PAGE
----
General Motors, Honda join forces to develop affordable electric vehicles that cost less than $30,000
Throughout the year 2020, Tesla vehicles accounted for 79% of new electric vehicles (EVs)registered in the US. Just a year later, that number has dropped by about 10 percent.
According to recent data that came out for 2021 as part of a new report based on registration data from Experian, Tesla holds a 69.95 percent EV market share in the United States with Nissan coming in at a distant second place with 8.51 percent. Now Tesla needs to watch its back. Tesla’s shares of the EV market are about to drop even further if the new partnership between General Motors (GM) and Honda comes to fruition.
Today, GM and Honda Motor announced they have joined forces to develop a series of affordable electric vehicles based on a new global architecture. The new car will leverage GM’s next-generation Ultium battery technology. According to the announcement, the partnership is expected to produce millions of lower-priced EVs, including popular compact crossover vehicles, beginning in 2027.
As we reported early last year, GM announced it was ending the production of diesel- and gasoline-powered vehicles including trucks, and SUVs by 2035 and shifting its entire new fleet to electric vehicles as part of a broader plan to become carbon neutral by 2040.
Commenting on the partnership, GM CEO and Chair Mary Barra said, “GM and Honda will share our best technology, design, and manufacturing strategies to deliver affordable and desirable EVs on a global scale, including our key markets in North America, South America, and China.”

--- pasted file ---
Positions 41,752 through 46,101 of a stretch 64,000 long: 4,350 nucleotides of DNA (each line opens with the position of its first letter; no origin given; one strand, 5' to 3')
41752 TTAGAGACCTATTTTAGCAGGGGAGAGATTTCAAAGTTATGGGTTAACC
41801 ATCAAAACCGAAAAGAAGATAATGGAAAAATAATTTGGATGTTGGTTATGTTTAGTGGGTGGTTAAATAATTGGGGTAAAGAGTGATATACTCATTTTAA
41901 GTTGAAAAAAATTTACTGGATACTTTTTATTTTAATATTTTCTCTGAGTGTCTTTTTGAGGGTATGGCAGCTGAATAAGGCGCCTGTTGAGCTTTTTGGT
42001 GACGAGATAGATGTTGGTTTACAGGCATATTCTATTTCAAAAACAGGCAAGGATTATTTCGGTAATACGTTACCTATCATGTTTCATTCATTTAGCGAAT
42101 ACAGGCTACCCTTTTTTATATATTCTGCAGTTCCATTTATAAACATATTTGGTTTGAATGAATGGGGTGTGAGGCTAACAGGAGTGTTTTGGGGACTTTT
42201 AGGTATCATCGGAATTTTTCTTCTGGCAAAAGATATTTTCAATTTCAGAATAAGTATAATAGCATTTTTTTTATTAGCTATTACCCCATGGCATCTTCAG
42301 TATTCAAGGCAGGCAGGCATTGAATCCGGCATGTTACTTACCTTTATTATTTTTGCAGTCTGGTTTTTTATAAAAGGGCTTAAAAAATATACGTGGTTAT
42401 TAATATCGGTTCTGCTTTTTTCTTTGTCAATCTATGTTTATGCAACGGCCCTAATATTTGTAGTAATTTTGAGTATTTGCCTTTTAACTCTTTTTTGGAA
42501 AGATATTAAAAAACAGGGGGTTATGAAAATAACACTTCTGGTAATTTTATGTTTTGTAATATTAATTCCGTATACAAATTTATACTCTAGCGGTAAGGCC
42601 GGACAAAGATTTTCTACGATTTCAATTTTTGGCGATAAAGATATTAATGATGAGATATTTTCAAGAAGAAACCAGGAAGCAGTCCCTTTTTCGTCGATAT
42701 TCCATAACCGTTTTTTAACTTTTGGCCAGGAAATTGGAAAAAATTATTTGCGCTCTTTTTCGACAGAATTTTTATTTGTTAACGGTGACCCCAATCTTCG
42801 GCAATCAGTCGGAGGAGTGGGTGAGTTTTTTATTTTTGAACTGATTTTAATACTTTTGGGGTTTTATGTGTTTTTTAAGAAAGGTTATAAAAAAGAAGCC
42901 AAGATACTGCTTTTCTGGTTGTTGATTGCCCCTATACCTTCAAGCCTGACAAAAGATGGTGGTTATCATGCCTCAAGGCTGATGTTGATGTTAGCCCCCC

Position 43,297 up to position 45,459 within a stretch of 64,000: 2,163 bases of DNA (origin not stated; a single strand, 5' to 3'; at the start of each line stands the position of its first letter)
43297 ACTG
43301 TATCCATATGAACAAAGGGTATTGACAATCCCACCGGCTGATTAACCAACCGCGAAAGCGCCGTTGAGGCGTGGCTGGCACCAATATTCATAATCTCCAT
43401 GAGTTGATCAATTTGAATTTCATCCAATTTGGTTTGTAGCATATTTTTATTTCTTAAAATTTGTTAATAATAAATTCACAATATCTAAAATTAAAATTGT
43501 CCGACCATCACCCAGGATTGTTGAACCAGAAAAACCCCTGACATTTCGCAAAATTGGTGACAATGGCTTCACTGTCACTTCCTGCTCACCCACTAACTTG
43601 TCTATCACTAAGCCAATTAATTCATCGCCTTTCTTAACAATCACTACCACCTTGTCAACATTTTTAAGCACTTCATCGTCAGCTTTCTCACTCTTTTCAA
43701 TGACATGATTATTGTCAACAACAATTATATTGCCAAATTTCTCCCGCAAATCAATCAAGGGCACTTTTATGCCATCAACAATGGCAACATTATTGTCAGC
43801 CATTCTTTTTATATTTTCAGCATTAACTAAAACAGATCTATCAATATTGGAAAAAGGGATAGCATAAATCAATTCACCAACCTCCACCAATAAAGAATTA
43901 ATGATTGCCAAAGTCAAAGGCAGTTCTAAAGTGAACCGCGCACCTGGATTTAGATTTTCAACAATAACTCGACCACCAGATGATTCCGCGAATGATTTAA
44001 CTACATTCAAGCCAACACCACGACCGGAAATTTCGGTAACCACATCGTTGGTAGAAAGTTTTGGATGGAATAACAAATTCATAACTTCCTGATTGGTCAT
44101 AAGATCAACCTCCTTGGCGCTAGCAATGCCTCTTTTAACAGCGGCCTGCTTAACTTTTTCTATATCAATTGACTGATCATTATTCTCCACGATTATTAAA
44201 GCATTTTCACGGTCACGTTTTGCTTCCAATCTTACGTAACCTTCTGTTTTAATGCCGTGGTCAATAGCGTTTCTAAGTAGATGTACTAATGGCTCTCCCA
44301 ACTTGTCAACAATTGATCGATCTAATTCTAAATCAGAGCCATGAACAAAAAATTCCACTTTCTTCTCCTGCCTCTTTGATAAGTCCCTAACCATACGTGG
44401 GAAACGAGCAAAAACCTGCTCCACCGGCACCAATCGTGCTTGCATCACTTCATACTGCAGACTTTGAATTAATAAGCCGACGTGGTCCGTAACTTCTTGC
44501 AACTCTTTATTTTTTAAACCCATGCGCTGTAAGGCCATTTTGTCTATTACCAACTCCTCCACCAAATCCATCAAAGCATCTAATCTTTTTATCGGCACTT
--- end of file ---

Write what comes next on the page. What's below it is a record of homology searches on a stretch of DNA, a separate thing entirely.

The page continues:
One of the reasons for the slow adoption of electric vehicles (EVs) is cost. Making EVs more affordable will potentially lead to mass adoption. While EVs have grown in popularity in recent years, they’re largely priced for luxury buyers. Ken Morris, GM’s executive vice president of electric, autonomous, and fuel cell programs, told reporters during a call Tuesday morning that the GM-Honda developed EVs are expected to be priced below $30,000,
However, the cost is not the only factor. According to a recent survey, 37 percent of people say the most common reason for not buying an electric vehicle was a lack of fast charging points followed by 35 percent who said they were concerned about driving range.
Meanwhile, the two automakers also said they will discuss future “EV battery technology collaboration opportunities, to further drive down the cost of electrification, improve performance and drive sustainability for future vehicles.”